Furthest Right

Atomization and Morality

Loneliness will finish off the people not already dying from demoralization and despair — a lack of hope that things will change for the better ever — in what is left of the West. Before you think this is more fatalism porn, it helps to remember that this can all be turned around very quickly once we summon the will.

But if we do not change course, diversity alienates us and makes us withdraw from public life. Socialist-style entitlements and high taxes make it impossible to live. Unions guarantee foreigners among us and business going offshore. Life is getting bleak in these formerly-prosperous places.

Without culture, we are born lonely, with few connections to others. Most of the people around us share very little with us in terms of their genetically-determined inclinations and preferences. This has caused an outbreak of loneliness that is depleting hopes and dreams but can slowly kill us.

Lacking connection can increase the risk for premature death to levels comparable to smoking daily, according to the office of the U.S. Surgeon General, who one year ago called for action to address America’s loneliness epidemic.

The study found individuals with higher persistent loneliness were disproportionately women, more isolated, less educated, had lower income, had more functional limitations, were divorced or widowed, were smokers, or had poorer cognitive, physical or mental health.

“We do have evidence that married people tend to be less lonely, so for older adults who are not married, finding ongoing points of meaningful social contact will likely help mitigate the risk of persistent loneliness.”

Imagine having a social group of two to five people. Between close coworkers, spouses, and a few friends from school, this is all that most people have. Married people are less lonely because they at least have each other, but those without many social options tend to become total alienated shut-ins.

It turns out that in addition to loneliness, comfort makes us weak because we are unable to form flexible responses to challenges in life:

Philip Riris and colleagues have quantified patterns of prehistoric population resistance to environmental or cultural disturbances. Their meta-analysis spans a 30,000-year time period and draws data from 16 locations across the globe.

They find that the frequency of downturns increases the ability of populations to withstand and recover from disturbances. The effect is strongly modulated by land-use patterns: farming and herding societies are more vulnerable to population-reducing crises, but they are also more resilient overall.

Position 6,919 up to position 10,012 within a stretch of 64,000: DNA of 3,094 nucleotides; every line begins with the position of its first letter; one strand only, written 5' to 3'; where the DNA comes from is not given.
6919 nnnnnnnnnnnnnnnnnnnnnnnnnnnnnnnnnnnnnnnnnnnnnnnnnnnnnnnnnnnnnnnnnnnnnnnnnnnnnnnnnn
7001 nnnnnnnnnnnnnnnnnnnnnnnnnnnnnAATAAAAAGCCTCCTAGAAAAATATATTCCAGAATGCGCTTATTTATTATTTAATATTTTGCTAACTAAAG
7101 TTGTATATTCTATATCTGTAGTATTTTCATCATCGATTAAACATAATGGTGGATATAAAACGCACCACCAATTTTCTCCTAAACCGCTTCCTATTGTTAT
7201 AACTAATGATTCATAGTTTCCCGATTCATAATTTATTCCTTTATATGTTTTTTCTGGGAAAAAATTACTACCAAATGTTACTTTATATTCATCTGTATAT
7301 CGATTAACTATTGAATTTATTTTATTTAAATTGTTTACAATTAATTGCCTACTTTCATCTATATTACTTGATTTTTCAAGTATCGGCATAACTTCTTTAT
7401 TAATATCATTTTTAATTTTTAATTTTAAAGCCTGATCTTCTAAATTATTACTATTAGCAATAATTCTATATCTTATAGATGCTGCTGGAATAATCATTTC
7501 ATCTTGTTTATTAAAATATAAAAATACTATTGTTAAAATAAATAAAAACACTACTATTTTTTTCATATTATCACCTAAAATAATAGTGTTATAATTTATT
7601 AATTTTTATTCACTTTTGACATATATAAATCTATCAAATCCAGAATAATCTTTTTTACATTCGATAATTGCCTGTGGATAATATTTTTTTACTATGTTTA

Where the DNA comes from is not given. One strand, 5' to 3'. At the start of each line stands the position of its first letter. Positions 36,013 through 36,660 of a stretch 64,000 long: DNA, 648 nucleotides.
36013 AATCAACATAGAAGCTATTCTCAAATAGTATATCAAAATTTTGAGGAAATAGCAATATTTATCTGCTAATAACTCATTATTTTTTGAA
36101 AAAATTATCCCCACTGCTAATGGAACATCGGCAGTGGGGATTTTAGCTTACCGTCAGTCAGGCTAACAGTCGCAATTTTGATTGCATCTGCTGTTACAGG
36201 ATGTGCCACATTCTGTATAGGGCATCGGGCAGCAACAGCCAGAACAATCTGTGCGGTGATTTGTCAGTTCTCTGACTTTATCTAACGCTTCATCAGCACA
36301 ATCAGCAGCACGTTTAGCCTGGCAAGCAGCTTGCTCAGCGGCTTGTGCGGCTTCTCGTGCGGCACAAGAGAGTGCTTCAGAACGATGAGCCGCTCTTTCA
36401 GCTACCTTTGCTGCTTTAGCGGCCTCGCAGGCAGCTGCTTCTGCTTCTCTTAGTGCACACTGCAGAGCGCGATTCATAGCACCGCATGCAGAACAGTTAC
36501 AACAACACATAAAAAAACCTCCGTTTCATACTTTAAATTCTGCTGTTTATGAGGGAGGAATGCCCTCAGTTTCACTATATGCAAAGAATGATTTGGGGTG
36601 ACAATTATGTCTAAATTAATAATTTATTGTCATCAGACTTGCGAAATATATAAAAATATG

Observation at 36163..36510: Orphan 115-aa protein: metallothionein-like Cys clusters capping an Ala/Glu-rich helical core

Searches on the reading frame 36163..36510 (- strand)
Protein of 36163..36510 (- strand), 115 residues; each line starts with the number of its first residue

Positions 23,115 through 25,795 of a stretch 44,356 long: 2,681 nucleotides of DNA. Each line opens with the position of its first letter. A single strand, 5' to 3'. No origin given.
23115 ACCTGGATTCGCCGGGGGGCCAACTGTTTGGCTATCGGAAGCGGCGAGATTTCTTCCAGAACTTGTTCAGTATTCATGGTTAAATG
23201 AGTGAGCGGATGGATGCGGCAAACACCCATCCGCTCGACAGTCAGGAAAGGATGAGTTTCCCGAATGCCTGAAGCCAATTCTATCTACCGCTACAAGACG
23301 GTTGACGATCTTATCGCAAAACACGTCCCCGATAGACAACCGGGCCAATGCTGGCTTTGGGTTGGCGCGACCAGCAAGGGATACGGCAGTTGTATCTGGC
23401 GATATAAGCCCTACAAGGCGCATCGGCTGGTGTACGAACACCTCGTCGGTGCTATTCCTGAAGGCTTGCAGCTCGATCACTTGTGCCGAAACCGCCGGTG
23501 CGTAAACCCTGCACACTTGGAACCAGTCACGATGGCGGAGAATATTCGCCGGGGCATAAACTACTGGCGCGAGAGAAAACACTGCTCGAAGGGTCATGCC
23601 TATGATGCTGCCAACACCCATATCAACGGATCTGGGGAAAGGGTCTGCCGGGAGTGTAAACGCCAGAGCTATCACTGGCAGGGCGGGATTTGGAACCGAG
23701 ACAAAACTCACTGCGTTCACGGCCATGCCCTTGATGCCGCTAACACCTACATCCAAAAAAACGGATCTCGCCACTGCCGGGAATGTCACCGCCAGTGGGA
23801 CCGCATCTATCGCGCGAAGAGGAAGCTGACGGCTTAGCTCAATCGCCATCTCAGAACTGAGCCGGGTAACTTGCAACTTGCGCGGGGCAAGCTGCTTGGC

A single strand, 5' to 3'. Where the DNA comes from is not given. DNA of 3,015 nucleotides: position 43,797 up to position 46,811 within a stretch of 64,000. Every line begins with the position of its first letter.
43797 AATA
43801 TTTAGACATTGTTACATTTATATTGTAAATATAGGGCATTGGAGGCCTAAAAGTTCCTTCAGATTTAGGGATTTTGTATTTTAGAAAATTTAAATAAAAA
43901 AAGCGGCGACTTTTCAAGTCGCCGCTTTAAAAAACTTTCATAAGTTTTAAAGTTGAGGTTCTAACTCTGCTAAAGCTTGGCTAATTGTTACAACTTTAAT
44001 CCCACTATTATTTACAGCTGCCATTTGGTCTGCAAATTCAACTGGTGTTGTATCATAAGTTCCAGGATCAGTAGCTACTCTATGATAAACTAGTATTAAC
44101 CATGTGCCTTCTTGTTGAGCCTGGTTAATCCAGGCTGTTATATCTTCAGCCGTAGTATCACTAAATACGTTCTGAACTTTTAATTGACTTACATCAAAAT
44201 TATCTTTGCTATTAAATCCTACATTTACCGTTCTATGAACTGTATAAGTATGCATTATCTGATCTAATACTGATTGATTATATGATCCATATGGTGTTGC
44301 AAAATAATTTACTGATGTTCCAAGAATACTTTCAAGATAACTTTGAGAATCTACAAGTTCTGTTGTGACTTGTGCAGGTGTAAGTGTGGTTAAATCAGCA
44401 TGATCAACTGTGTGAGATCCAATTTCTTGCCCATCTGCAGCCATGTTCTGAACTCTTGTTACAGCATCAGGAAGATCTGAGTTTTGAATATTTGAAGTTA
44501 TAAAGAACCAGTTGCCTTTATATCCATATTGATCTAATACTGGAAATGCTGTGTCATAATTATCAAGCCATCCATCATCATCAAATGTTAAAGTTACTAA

The study has parallels with ecology, in which frequent natural disturbances are thought to enhance the long-term resilience of key ecosystem services.

This process parallels the immune system. When you are out there in the world exposed to all sorts of germs, your body becomes familiar with them at low doses, sort of like a vaccine, so when you encounter them at full doses later your body can make a few adjustments and then fight them off.

However, if like kids during COVID-19 the body is shut up inside and exposed to nothing, it gains no immune resistance and therefore is weak to whatever comes its way. In the same way, a civilization living in comfort consists of people who have no idea how to response to adversity or make their own affirmative choices like life direction.

The root of our addiction to comfort and loneliness seems to be individualism. That is a philosophical term, and the “ism” means that it prioritizes the individual above all else, including culture, race, nature, history, wisdom, and even reality itself. All individualism is “me-first” egotism that borders on sociopathic narcissism.

Individualism is materialism. The mentality known as bourgeois arose from the cities. When the bureaucracy takes over, all a citizen must pay attention to is his job, taxes, and shopping. Literally everything else is optional. As a result, he becomes self-fixated and also unable to make decisions.

You probably know people who exist under authority. They both quickly obey whatever the rules are and rebel against them whenever convenient. They will always be caught in a loop of resenting the authority above them but dependent on it nonetheless. This makes people resentful and prone to cruelty.

Such people become ensnared in the talisman-scapegoat dichotomy. They look for some thing on which they can blame all their failings, and another thing on which they can pin all their hopes, even though doing so reduces their own agency or ability to perceive, analyze, and make affirmative choices.

We know many scapegoats: the rich, the White, the Jew, the Satanist, the corporation. We also know talismans: diversity, the government, deus ex machina, and xenophilia, or the belief that some foreign force — diversity workers, Russian orthodox “conservatives,” or the Chinese — will save us from ourselves.

None of these work out. They are symbols designed to manage our mental state, but they offer nothing of practical value, and can in fact lead us to self-destruction.

The only way out of the individualism trap is to accept transcendental thought, or aspiration to the excellence, good, real, beautiful, and rare as a means of accepting that our world has both good and bad methods in it, but the interplay of them results in an amazing opportunity to be conscious, make choices, and rise above ourselves.

This however requires that we give up our morality based in the individual. Instead, we need a morality of neither the self nor what it produces, the Crowd, but this scares people because it means that we are not protected from the need to face brutal truths as well as timeless beauties inherent to life.

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